David M Rocke , Luyao Ruan , J. Jared Gossett , Blythe Durbin-Johnson , Sharon Aviran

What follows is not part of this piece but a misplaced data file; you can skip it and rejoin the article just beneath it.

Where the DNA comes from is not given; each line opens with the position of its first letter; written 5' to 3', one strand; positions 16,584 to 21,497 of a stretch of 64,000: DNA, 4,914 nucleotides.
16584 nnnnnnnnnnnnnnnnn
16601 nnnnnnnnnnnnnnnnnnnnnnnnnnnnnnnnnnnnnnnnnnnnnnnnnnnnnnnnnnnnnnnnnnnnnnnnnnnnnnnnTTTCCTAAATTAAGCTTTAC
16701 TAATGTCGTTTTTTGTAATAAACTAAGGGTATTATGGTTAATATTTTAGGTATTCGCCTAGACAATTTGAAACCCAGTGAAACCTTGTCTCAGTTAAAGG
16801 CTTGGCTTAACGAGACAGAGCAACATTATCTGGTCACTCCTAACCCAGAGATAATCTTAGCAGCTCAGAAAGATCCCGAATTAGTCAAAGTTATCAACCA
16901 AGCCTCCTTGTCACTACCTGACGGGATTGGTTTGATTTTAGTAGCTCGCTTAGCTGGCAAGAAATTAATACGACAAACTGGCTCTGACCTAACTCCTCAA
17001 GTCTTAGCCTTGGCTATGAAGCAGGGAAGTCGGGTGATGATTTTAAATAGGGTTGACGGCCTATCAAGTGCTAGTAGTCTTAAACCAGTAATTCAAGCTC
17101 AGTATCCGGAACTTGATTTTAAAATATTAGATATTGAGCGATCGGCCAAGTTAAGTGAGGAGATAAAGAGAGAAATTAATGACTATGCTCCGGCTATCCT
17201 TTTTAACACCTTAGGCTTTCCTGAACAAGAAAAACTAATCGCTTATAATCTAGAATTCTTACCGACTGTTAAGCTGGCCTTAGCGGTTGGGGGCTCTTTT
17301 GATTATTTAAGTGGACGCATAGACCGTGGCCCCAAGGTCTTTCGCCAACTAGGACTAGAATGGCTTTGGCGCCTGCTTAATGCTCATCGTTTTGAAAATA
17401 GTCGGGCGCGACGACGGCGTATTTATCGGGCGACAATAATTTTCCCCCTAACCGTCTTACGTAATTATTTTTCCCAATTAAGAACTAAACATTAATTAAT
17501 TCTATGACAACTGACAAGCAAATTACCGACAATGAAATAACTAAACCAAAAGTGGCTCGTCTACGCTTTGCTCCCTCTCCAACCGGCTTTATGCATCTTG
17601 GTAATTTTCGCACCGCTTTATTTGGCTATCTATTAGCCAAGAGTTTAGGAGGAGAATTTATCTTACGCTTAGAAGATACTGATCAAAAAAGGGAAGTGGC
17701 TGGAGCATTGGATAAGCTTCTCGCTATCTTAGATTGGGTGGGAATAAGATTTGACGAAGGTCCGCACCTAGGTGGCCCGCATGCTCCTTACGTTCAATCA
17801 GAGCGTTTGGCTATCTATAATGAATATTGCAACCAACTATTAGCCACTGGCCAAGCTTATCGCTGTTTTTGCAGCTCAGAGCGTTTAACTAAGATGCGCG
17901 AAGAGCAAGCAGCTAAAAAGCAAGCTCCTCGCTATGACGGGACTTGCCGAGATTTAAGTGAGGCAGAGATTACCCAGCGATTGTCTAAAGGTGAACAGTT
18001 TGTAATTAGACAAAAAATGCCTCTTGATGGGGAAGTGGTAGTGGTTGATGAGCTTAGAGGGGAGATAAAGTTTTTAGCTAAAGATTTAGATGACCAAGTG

We review existing methods for the analysis of RNA-Seq data and place them in a common framework of a sequence of tasks that are usually part of the process. We show that many existing methods produce large numbers of false positives in cases where the null hypothesis is true by construction and where actual data from RNA-Seq studies are used, as opposed to simulations that make specific assumptions about the nature of the data. We show that some of those mathematical assumptions about the data likely are one of the causes of the false positives, and define a general structure that is not apparently subject to these problems. The best performance was shown by limma-voom and by some simple methods composed of easily understandable steps.